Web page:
So now the loader path is set, and the name of the output file was set by the compiler to use the relative path variable `@rpath` instead of the absolute path where it was compiled which makes it relocatable anywhere, because it will look for its dependencies using the relative path of where it's actually located instead of where it was when it was first built. The result is identical to using `$ORIGIN` on a linux box. Now when `libexported_library.dylib` calls `libimport_library.dylib` it will use a relative path. You can see the library's name and path by using the `otool` command with `-l` flag.

What if you need to change the compiled name of a dynamic library that was already compiled? You can also use (deprecated) `install_name_tool` with the `-id` flag to change the path to `@rpath` after compilation and linking. How would you know what the library's compiled name is? Use the (deprecated) `otool -l` command to read the load commands which will show he name of the library and its RPATH.
$ install_name_tool -id @rpath/libexported_library.dylib output/folder/libexported_library.dylib
$ otool -l libexported_library.dylib
[UPDATED 2014-02-26] use -install_name @rpath/libname.dylib to the compiler as an option instead of calling install_name_tool after compilation. Also unfortunately, Apple has updated their manpages, so there are no longer any links to otool or install_name_tool.


[1] DYLD (1)
[2] Run-Path Dependent Libraries
[3] Dynamic Libraries - Introduction

Tuesday, January 28, 2014

setuptools detritus

Pre pip-1.5.1, you used to have to install setuptools prior to Pip. Especially after the distribute/setuptools merger, this potentially left you with a mishmash of setuptools and distribute folders and egg files, as easy-install and pip install packages differently.

If you used the recommended provided by setuptools, this would always download a tarball or zipfile in whatever directory was in, probably downloads, but in the case of packages bundled with it, it could be anywhere, never to be deleted, completely undetected by you, and if you never installed pip, and never found the easy way to update your packages, then everytime you used easy-install or distutils (and probably pip too, since specifies the version of setuptools required before runs) to install a package bundled with setuptools' it would leave another piece of detritus.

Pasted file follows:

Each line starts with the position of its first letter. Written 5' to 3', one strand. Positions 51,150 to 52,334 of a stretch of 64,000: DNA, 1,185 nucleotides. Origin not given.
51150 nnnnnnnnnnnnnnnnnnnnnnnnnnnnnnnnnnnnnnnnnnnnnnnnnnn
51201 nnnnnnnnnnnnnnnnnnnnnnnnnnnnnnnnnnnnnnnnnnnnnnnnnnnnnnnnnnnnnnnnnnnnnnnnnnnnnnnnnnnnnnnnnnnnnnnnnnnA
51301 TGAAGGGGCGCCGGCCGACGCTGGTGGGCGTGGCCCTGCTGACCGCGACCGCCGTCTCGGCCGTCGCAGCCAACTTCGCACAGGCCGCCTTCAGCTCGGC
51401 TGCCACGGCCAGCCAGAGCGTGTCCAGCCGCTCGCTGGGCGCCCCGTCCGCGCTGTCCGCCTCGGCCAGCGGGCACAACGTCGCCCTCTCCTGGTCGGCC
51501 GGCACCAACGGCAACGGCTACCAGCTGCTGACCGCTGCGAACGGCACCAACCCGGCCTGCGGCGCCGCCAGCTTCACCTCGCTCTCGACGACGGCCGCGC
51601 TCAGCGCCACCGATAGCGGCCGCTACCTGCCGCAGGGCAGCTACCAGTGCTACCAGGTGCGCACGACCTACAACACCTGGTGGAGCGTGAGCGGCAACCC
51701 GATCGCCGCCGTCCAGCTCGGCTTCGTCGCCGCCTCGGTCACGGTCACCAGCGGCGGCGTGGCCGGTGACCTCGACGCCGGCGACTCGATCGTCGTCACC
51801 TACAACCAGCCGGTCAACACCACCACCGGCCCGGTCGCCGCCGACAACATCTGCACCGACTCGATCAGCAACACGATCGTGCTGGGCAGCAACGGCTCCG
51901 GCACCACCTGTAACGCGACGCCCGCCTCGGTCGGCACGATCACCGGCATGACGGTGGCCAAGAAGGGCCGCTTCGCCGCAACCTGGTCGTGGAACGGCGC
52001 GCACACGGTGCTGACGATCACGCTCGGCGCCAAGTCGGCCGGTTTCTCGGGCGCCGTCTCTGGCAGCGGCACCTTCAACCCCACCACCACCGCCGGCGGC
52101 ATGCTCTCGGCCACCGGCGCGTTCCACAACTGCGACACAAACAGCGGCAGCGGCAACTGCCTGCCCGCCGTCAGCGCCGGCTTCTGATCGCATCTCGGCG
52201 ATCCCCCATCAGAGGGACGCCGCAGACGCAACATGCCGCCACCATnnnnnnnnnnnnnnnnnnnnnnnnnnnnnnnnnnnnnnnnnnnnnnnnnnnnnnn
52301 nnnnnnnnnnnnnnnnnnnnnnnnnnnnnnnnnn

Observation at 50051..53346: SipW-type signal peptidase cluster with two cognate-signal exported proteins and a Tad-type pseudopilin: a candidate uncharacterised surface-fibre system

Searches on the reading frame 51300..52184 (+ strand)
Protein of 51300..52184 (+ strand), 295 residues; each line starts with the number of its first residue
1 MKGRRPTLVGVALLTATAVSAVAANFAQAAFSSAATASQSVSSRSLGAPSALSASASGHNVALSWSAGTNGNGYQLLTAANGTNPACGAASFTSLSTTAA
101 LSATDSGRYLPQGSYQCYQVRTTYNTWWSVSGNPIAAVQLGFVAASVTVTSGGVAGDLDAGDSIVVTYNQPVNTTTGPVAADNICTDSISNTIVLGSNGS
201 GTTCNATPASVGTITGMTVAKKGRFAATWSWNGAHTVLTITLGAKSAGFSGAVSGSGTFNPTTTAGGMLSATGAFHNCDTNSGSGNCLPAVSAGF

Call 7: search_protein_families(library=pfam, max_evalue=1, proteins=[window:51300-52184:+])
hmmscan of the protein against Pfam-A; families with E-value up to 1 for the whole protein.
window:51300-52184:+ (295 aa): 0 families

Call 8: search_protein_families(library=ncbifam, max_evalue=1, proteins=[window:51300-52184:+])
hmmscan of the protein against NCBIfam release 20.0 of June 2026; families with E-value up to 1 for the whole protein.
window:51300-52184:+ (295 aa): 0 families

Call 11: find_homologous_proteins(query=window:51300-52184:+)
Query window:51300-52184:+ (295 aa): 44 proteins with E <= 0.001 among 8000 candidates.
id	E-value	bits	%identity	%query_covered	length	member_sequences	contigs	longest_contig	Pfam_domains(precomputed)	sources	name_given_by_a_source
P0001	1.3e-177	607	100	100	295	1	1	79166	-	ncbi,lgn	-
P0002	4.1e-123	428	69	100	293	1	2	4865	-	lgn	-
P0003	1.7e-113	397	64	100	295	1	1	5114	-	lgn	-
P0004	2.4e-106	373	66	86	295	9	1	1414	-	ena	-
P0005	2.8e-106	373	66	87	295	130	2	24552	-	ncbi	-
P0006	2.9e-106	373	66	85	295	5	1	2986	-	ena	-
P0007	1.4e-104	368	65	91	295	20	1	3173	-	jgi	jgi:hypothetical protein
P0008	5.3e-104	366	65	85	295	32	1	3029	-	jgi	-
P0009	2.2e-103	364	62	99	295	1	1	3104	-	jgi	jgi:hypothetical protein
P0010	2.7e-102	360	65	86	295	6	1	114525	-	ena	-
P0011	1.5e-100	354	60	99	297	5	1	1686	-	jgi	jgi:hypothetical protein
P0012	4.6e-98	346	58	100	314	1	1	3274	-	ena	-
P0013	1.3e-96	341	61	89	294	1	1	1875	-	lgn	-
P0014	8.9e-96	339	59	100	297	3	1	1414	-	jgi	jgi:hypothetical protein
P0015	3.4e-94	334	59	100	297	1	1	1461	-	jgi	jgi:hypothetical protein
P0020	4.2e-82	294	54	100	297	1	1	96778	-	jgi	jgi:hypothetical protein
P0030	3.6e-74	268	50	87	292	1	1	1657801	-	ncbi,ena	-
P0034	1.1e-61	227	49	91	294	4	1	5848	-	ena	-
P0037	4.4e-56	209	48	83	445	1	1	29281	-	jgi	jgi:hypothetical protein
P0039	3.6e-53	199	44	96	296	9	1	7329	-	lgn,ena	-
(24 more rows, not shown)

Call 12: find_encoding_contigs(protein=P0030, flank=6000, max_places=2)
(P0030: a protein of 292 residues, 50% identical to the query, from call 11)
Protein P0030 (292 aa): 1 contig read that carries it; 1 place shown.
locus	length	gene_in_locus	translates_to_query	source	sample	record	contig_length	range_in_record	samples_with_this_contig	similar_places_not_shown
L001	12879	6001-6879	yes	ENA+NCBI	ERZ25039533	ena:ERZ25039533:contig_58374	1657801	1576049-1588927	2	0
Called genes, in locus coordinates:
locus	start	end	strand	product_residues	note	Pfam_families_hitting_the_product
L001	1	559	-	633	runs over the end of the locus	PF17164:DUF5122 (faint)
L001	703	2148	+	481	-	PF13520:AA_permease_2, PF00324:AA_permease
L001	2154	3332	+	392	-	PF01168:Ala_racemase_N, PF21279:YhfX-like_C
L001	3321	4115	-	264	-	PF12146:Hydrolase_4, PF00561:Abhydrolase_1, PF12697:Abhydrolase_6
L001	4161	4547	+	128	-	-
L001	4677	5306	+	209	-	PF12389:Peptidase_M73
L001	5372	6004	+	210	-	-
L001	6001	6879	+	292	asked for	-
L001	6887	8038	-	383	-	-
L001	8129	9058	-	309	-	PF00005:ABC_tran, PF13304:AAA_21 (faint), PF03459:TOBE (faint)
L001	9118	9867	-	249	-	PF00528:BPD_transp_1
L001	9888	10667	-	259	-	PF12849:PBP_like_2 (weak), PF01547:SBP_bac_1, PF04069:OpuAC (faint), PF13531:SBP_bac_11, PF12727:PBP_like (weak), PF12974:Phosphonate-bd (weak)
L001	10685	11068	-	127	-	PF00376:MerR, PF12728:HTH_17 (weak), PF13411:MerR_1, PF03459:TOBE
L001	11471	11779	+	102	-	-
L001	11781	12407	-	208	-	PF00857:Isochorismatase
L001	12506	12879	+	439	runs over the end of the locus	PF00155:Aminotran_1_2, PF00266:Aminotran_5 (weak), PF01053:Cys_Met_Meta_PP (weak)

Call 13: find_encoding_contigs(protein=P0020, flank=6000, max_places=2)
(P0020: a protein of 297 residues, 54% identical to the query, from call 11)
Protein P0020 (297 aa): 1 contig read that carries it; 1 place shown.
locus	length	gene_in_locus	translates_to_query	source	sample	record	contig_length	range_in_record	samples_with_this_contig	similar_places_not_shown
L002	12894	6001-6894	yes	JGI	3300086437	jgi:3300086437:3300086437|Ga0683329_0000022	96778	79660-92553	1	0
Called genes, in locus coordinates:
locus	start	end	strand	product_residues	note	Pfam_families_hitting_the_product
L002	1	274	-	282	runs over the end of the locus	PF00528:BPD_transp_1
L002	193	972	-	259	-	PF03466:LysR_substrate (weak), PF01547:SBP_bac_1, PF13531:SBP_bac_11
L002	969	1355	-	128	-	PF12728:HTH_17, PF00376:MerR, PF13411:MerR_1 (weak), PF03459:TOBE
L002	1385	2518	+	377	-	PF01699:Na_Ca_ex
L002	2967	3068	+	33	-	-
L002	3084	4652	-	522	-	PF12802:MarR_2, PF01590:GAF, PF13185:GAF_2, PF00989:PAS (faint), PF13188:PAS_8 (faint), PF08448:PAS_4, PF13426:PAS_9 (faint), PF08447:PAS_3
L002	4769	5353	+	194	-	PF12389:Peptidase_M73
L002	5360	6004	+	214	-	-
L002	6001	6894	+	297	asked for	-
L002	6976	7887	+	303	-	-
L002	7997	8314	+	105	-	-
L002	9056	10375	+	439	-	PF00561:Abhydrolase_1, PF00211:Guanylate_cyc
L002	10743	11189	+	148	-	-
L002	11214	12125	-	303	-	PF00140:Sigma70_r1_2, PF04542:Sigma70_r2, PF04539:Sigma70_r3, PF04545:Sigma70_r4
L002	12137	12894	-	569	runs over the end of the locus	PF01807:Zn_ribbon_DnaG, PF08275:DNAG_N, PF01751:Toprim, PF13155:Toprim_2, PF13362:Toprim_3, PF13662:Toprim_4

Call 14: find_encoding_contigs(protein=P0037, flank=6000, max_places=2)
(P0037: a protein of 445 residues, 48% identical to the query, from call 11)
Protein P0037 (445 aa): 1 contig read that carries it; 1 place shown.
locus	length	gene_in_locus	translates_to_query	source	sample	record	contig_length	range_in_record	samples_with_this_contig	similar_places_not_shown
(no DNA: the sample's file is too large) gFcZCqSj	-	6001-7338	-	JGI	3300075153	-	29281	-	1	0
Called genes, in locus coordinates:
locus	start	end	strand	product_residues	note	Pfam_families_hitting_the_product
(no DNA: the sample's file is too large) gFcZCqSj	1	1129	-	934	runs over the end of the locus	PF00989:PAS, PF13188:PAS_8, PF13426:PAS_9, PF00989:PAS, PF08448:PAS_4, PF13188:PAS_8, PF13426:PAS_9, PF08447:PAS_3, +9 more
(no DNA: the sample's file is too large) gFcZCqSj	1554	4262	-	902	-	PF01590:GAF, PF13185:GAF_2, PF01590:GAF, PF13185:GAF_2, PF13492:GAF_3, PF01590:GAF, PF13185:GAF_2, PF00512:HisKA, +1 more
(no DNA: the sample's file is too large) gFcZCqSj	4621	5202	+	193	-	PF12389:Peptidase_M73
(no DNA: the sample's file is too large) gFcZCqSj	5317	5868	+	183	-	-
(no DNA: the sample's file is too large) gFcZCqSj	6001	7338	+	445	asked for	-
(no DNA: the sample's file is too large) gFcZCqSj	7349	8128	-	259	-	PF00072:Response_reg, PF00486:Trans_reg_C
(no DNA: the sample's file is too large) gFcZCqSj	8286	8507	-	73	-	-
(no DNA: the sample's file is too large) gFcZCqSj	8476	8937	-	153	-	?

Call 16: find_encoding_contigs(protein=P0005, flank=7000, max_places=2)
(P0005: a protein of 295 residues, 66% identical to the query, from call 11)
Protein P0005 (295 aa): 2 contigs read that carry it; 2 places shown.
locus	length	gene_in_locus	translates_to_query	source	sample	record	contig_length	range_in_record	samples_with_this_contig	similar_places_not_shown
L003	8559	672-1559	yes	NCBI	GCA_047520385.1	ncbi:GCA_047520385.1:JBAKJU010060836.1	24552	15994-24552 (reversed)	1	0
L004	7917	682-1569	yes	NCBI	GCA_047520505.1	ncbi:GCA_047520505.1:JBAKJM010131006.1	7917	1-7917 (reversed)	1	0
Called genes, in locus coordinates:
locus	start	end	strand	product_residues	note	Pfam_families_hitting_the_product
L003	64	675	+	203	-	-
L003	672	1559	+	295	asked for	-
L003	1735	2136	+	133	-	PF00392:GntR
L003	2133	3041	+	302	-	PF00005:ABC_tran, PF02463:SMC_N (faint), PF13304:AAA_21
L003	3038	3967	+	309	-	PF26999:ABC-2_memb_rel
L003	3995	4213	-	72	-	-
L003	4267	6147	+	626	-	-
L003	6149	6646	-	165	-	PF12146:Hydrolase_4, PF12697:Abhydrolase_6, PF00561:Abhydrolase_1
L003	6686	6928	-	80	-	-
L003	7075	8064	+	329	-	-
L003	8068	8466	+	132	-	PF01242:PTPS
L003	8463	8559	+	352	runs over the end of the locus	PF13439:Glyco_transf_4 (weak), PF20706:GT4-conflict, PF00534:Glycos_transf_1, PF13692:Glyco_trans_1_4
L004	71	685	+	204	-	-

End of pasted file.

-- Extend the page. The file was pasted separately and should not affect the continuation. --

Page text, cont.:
Then mix in the pip way of doing things, which is indifferent to egg-files. If you use pip to update setuptools, (pip install -U setuptools) which is a great way, because once you have cleaned up all of the random pth and egg leftovers, pip always takes care of cleaning up its own mess. However as mentioned previously, unless that mess is an egg file. Pip doesn't touch these files, which leads to two installs of setuptools, an egg file, which for those wondering is like a wheel, or a zip file, essentially a binary, platform specific installation, and the pip way, which is an uncompressed folder with python source code, byte compiled code and any extensions, similar to what distutils would do, if it weren't monkeypatched.

Well no longer. Pip now takes care of everything. So start from scratch, delete all instances of easy-install, setuptools(, distribute if you still have it) and sure what the heck pip, everywhere, in scripts(/bin [1]) and lib. Then use to install both at the same time. Then periodically update setuptools using pip install -U setuptools. Ah. All better.

[1] Note: that this is really only a Windows or Mac issue, not Linux, because Python packages are included in each distro's repository. It can be an issue for virtualenvs anywhere, even Linux, so it's good to understand in principle. On a Linux share, without root access, you might have this issue with packages installed in .local. On Mac if you are using an official binary installation of Python, then you will find your scripts in /Library/Frameworks/Python.framework/Versions/2.7/bin. In a virtualenv you should find scripts in .virtualenvs/name-of-venv/bin and .virtualenvs\name-of-venv\scripts for Mac/Linux and Windows systems respectively. For non-root local installs on Linux shares the scripts folder is .local/bin.